The smell of baking bread graced the house yesterday. I say ‘graced’ since its promise is of something wholesome, with authentic taste, something to get the juices going in anticipation of the feast to come.
It was my custom in parish ministry to bake a bread-loaf for the first Sunday of the month, when all our churches met together as one, to celebrate Holy Communion together. (That is, those whose duty and joy it was to attend, and not those who said ‘the service is not in our village this morning- I’ll have a day off’). I loved, and still do, the symbolism of one bread, broken in many pieces; something fresh, wholeness, authentic, promising a feast to come.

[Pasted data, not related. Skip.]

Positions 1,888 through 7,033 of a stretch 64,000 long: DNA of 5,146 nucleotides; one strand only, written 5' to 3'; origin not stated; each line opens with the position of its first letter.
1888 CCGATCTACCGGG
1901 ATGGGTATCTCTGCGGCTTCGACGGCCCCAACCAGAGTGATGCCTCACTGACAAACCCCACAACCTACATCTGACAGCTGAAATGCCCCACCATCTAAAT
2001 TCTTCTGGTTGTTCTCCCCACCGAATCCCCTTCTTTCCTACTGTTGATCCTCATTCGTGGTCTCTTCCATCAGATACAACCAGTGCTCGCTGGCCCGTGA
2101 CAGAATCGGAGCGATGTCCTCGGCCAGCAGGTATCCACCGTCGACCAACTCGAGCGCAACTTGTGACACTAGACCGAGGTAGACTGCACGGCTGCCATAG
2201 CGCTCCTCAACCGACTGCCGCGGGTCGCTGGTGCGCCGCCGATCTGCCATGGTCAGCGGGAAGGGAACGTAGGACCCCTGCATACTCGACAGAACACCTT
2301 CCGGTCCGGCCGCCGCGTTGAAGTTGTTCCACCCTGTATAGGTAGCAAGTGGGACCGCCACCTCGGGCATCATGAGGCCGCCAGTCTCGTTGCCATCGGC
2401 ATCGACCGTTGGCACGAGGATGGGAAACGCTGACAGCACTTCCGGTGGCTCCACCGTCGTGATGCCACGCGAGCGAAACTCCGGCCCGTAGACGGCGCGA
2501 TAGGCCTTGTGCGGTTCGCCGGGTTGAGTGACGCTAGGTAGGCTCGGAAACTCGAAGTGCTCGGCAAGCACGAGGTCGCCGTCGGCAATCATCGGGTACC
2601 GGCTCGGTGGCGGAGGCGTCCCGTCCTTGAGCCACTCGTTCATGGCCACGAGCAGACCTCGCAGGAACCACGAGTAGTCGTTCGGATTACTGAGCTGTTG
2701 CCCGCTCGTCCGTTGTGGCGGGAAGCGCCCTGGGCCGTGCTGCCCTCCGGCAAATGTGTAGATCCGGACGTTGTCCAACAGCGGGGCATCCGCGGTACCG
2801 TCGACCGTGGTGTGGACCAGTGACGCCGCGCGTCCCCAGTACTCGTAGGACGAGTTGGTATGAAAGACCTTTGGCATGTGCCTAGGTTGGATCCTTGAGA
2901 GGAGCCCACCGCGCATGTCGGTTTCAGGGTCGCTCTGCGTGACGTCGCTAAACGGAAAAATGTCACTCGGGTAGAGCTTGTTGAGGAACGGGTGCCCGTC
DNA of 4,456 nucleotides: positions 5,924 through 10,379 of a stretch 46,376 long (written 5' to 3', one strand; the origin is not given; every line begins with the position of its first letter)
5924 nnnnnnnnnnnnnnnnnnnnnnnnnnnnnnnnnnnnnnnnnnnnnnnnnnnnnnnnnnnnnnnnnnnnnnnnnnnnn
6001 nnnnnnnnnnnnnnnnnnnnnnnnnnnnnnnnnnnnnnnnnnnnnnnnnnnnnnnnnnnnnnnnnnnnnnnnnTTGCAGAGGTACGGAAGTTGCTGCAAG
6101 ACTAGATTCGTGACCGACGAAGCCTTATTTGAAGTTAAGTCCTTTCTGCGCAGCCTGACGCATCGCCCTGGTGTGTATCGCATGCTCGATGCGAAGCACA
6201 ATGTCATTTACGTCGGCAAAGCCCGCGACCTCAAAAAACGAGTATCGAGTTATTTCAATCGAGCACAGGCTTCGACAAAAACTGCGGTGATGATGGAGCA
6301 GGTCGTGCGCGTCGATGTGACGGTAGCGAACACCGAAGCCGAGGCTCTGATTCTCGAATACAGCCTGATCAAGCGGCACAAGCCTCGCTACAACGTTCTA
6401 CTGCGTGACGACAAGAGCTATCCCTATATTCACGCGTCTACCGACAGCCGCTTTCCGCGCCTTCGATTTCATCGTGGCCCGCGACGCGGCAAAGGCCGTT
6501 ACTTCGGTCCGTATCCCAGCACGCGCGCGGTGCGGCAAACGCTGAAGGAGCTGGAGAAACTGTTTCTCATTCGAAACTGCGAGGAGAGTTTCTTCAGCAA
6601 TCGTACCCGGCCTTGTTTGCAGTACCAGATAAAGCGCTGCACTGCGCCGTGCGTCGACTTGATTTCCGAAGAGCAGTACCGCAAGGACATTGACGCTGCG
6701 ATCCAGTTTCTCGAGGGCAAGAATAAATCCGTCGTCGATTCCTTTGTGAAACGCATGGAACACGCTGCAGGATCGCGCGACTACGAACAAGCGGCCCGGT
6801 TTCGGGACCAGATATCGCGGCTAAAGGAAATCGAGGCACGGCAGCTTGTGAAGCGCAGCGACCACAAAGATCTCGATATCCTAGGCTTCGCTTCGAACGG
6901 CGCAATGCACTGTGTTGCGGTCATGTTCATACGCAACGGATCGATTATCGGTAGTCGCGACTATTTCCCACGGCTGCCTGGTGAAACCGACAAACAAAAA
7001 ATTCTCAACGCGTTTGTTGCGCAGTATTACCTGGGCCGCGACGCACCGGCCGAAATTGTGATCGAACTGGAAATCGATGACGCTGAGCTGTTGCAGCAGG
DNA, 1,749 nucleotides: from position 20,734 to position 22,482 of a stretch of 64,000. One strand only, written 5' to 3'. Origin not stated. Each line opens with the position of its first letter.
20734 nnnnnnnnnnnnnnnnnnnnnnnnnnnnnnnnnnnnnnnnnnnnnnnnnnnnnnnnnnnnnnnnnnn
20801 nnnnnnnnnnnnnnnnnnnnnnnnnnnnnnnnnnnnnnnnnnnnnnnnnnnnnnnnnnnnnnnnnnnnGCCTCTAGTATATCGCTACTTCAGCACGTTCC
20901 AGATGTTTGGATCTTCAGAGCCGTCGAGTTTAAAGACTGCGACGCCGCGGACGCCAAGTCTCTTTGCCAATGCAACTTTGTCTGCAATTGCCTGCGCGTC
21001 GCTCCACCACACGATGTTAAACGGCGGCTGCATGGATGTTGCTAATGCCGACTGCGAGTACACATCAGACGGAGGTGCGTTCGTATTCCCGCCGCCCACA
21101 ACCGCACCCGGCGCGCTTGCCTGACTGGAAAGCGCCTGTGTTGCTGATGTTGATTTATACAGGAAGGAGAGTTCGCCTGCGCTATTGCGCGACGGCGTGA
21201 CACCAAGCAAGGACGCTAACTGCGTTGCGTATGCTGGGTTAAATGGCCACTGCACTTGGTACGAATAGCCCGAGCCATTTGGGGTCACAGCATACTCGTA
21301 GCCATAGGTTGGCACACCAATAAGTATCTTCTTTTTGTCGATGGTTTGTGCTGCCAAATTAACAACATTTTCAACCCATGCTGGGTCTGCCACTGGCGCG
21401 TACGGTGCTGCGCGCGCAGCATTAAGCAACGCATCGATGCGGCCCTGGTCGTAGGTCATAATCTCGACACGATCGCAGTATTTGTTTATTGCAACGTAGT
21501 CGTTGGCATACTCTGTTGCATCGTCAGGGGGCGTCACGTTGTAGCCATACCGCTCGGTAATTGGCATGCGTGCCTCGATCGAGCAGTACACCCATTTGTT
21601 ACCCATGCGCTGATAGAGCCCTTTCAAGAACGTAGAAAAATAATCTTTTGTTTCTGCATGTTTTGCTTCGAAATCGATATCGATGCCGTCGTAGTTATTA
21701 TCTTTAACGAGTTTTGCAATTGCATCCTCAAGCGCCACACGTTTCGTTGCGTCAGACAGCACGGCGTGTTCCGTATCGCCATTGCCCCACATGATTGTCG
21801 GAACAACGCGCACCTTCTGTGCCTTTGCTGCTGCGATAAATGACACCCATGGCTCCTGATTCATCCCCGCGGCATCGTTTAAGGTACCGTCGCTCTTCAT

Which is why I shall, from time to time in retirement, provide a fresh loaf when I celebrate Communion here, as I shall do today. Yes, it takes time to make; yes, it’s messy on the altar as crumbs tend to be made- small wafers don’t leave this problem; yes, it’s different, and goodness knows, there are plenty in the church who don’t like change. But for those who are prepared to go with it, it offers, I believe, new insights into what Jesus means when he says ‘I am the bread of life’.
After all, as Christians, we are ‘companions on the way’, and the heart of ‘companion’ is com –‘with’, panis- ‘bread’; someone I eat bread, a meal, with; share something filling, satisfying, tasty. I think of Jesus, in the Easter readings making himself known to two disciples at Emmaus as they recognised his actions and intention as he blessed bread, eating with them.
Be known to us in breaking bread, and do not then depart; Saviour, abide with us, and set, thy table in our hearts.- as the old hymn has it.
(no blog next Sunday; normal service resumes on Sunday 22nd)